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Yes, LYTRO ILLUM exports batches of tiff files which are editable in Lightroom and can be re-imported back into Lytro Desktop 4.0 for viewing and presentation. I am a Lytro Employee.
By Mark C. on June 14, 2014
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Camera with the lens, lens cap, lens hood, battery, charger and strap.
By Kakumani on October 28, 2014
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The short answer is that there is a limit to the range of focus of the picture within your scene, depending on how close you are to the closest subject and the zoom setting. This is explained in detail on the Lytro web site in their instructional videos.
By L. D. Hones on November 30, 2014
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Not it won't. This is not for event shooting. The pictures you get from it will be of far worse quality and clarity than that from a full frame dslr. You can check their sample pictures on lytro website. Without the focus shift capability, it's basically an iphone quality level camera, even lower pixel density.
By Will Woo on January 26, 2016
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The megarray sensors don't have a direct correlation to mega pixels. Also the system doesn't take "40mp image at 10 focal lengths" the system captures light vectors simultaneously and uses this data to create images with a variable focal length, to this point you can have images with multiple focal lengths inside of th… see more The megarray sensors don't have a direct correlation to mega pixels. Also the system doesn't take "40mp image at 10 focal lengths" the system captures light vectors simultaneously and uses this data to create images with a variable focal length, to this point you can have images with multiple focal lengths inside of the same photo. Taking 10 would be like using multiple breaks, which you can achieve with a standard slr, however they're taken a different times and subsequently have different captures temporally. For instance if you did breaks on a slr of a high motion sports event you would have ghosting as characters motion was captured at different moments, although very close together. With the lytro you could take an action shot and have multiple focal points in the exact same time, thus no ghosting. Take a look at photos of a sports event with it to get an idea.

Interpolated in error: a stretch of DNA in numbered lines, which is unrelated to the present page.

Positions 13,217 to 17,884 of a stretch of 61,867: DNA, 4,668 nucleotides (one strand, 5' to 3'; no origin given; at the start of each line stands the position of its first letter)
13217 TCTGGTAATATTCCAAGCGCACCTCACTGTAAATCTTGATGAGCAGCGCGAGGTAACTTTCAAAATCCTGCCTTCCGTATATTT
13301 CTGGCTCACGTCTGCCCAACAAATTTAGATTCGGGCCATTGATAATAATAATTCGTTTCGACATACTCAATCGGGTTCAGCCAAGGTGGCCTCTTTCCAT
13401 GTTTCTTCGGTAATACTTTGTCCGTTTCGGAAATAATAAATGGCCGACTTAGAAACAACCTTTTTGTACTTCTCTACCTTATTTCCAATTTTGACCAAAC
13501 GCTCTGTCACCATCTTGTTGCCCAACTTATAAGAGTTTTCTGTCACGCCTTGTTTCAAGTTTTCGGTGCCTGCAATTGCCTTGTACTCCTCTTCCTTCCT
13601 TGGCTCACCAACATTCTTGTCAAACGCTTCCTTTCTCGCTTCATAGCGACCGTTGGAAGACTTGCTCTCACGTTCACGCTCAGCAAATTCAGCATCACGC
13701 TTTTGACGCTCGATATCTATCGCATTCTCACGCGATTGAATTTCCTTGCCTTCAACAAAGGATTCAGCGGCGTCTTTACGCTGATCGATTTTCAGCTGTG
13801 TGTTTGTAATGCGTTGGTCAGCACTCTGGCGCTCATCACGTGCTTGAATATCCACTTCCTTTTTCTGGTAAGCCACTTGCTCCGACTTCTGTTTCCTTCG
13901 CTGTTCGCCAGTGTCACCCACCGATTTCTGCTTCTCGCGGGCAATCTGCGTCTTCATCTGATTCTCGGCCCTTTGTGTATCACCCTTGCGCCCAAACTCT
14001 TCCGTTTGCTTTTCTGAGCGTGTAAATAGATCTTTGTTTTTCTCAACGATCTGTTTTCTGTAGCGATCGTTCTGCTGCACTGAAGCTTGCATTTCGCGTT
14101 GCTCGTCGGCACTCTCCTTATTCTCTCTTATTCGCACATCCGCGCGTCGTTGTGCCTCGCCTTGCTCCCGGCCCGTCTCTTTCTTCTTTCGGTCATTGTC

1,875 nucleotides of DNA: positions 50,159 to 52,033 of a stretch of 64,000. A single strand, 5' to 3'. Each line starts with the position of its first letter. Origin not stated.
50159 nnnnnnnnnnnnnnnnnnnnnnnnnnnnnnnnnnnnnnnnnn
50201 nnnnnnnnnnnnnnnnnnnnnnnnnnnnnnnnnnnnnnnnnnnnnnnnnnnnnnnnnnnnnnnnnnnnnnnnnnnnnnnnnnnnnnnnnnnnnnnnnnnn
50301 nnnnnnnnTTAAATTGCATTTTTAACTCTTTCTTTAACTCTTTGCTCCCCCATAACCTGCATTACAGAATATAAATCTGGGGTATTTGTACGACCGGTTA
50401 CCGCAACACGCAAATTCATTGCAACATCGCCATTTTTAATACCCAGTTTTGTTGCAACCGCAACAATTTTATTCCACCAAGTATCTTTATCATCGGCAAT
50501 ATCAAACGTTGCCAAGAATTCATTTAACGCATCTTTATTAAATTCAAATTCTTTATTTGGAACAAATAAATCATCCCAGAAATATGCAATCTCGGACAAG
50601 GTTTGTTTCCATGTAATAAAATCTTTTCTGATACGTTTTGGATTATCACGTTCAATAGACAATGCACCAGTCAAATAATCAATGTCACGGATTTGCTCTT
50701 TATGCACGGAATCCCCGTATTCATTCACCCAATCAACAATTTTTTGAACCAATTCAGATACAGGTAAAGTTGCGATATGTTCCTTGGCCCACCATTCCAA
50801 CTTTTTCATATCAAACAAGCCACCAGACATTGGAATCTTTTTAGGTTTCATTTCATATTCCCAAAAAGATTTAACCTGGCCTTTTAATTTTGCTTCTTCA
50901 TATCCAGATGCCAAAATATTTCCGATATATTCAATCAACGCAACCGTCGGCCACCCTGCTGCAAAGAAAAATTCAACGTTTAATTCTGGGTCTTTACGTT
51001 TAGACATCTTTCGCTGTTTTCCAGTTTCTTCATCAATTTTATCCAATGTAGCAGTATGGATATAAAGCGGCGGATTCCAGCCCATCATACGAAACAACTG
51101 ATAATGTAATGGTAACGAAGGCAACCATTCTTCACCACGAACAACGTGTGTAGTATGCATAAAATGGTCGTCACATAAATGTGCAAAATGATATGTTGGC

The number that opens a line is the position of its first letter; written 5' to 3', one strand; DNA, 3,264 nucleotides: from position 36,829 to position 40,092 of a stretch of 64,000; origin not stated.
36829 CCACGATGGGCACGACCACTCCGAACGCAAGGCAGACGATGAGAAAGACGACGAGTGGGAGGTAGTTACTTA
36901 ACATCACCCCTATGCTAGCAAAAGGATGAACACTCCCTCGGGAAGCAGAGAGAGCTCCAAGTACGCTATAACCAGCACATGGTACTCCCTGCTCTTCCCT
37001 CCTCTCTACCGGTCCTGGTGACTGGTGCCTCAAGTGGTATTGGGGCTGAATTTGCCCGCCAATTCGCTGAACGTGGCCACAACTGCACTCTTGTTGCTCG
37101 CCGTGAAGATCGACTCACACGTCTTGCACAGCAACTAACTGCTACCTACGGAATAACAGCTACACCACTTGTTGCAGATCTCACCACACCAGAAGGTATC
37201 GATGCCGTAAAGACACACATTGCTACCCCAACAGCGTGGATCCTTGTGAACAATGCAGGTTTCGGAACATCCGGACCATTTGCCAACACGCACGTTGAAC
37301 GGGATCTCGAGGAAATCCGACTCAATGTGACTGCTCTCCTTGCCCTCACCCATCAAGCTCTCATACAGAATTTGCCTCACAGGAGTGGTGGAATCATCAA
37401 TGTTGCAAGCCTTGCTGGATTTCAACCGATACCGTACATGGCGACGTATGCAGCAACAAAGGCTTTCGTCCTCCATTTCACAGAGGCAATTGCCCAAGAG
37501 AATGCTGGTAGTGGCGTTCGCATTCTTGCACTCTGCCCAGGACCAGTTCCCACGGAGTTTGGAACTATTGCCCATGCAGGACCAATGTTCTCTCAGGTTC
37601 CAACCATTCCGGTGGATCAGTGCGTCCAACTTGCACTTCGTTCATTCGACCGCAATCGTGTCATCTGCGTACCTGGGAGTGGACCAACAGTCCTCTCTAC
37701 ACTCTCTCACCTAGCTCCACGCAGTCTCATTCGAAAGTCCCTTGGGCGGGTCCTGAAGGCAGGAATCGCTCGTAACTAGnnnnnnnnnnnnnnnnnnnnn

That all done and said, the image quality is quite poor and something you could expect from a 12mp point and shoot. It has some very interesting things you can do with this, but don't expect ultra high res output. It's not something you could use to capture high definition landscape or use to output prints to use on anything larger than an 8"x12" and even then that's pushing it. It's an interesting toy if you don't care about quality and are trying to capture some very specific shots which require many focal lengths, but it's just not up to the quality and features you'd expect when shooting with even a low end dslr. Frankly my iPhone 6 takes higher quality shots. see less
The megarray sensors don't have a direct correlation to mega pixels. Also the system doesn't take "40mp image at 10 focal lengths" the system captures light vectors simultaneously and uses this data to create images with a variable focal length, to this point you can have images with multiple focal lengths inside of the same photo. Taking 10 would be like using multiple breaks, which you can achieve with a standard slr, however they're taken a different times and subsequently have different captures temporally. For instance if you did breaks on a slr of a high motion sports event you would have ghosting as characters motion was captured at different moments, although very close together. With the lytro you could take an action shot and have multiple focal points in the exact same time, thus no ghosting. Take a look at photos of a sports event with it to get an idea.
That all done and said, the image quality is quite poor and something you could expect from a 12mp point and shoot. It has some very interesting things you can do with this, but don't expect ultra high res output. It's not something you could use to capture high definition landscape or use to output prints to use on anything larger than an 8"x12" and even then that's pushing it. It's an interesting toy if you don't care about quality and are trying to capture some very specific shots which require many focal lengths, but it's just not up to the quality and features you'd expect when shooting with even a low end dslr. Frankly my iPhone 6 takes higher quality shots.

By Mrepop on March 27, 2016
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No
By Porter Brown Jr on May 22, 2017
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I'm going to assume it is a failed product and they are likely trying to break even on their investment. If you wanted to try one of these now is the time at only $379 compared to the original $1,299. I'm strongly considering playing around with one. Even if it's crap the concept is interesting
By Avery S. on June 14, 2016